A couple of weeks ago, my husband and I had to make one of the most difficult decisions ever: We chose to say goodbye to our sweet little 12-year-old Pomeranian, Rey. She was very sick and her quality of life had diminished in a major way, to the point where she couldn’t go for walks, play, or do any of the things she loved. Needless to say, we haven’t been feeling great lately, and it’s taken a lot more energy for us to just take care of the basics every day. In the past, exercise has always been my primary coping mechanism during difficult periods. Right now, though, it hasn’t been a priority at all.
I was thinking about this the other day because I realized that I’d worked out a total of two times in the last two weeks. This got me thinking about how I’ve used exercise to cope with stress/difficult emotions in the past and how this period of life is different. That, in turn, got me thinking about how it’s important to have other tools in your tool kit besides exercise that you can turn to when life gets tough, and this post was born.
I’m Not Anti-Exercise
Now, I first want to say that I think exercise is a great coping mechanism. It provides you with some lovely endorphins so you don’t shoot your husband, it can help you get better sleep, and it just gives you a chance to tune out your stressors for a bit and just focus on the exercises in your program.
For the last couple of weeks, though, exercising has just felt like the last thing I wanted to do. For a while, I was barely sleeping at night (thankfully, sleep has improved at this point), so I was waking up exhausted and just didn’t have the bandwidth to do anything outside of walking and a little mobility work most days.
I could have worked out still while feeling this way, but it really wouldn’t have been in my best interests. I know my body, I know that I already have some issues with hormone imbalances, and I know that pushing myself through a workout when I barely had the energy to keep my eyes open would not have been smart.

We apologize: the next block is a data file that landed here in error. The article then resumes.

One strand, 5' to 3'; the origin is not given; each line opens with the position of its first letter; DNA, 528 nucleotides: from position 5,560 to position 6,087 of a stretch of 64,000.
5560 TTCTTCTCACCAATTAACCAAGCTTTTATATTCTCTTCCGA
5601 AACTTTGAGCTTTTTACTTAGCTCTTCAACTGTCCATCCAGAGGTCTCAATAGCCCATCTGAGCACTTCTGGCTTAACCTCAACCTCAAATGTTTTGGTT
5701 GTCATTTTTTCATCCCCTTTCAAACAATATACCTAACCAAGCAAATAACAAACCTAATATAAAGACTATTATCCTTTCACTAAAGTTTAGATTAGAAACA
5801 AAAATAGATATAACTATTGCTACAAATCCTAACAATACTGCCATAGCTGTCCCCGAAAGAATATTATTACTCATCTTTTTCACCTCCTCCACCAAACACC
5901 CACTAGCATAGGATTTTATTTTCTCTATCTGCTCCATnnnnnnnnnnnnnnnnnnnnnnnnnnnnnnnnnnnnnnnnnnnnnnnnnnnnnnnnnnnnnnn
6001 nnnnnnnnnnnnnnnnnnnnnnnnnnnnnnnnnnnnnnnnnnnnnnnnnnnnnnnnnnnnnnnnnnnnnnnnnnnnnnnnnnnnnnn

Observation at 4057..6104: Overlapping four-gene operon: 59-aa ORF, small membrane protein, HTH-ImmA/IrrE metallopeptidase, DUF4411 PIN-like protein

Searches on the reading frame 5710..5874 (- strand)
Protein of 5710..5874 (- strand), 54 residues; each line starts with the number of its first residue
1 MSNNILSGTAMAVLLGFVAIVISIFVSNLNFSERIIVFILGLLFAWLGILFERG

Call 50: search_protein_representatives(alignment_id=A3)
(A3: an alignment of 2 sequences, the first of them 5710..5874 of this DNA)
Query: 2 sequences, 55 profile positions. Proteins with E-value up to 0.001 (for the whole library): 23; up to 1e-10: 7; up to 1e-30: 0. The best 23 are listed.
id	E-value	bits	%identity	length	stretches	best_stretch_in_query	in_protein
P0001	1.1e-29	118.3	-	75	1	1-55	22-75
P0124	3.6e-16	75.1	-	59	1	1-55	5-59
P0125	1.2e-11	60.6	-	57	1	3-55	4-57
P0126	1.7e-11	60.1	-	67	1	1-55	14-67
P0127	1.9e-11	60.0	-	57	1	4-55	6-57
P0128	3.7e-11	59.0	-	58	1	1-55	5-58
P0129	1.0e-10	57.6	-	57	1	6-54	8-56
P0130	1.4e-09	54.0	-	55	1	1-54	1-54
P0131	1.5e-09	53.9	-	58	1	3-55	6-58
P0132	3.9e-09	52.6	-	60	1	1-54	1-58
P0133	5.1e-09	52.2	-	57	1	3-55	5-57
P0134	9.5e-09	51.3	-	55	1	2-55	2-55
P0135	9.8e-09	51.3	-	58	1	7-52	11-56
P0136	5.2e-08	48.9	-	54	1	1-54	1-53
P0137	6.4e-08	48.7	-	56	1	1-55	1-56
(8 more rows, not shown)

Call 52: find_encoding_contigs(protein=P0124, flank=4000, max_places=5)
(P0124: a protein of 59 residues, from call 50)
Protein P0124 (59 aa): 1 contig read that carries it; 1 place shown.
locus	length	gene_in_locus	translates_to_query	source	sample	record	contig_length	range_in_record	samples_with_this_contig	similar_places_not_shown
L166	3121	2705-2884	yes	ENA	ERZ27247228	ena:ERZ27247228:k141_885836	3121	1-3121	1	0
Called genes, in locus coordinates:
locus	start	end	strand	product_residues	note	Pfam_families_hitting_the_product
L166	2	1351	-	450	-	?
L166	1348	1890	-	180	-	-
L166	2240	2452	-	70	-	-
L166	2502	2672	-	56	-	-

I wasn’t in a position to exercise to deal with my stress and sadness, so I had to turn to other things. If you’re in a position where you need to work through something difficult and exercise isn’t an option or isn’t calling to you, I wanted to share some other strategies you can turn to instead.
Spending time outside has been one of the most beneficial thing for us over the last few weeks. The great thing about having a dog is that you have to go outside at least once a day to take them for a walk.
Now that we don’t have Rey anymore, we have to be intentional about getting out and getting some fresh air. It’s been 100% worth the effort to do so, though. We’ve done more hiking than we did before (Rey couldn’t really handle hikes, what with being 5 pounds and having congestive heart failure) and have seen some great parts of our area that we didn’t know about (including a trail that’s right in our backyard), even though we’ve lived here for over 2 years.
I’ve always been a firm believer in the power of disconnecting and spending time in nature, but I’m even more of a believer now. Leaving the house and exploring new places has been incredible for our mental and physical health, and I don’t see us dropping this coping mechanism anytime soon, even as I start feeling good enough to add more structured workouts back into my routine.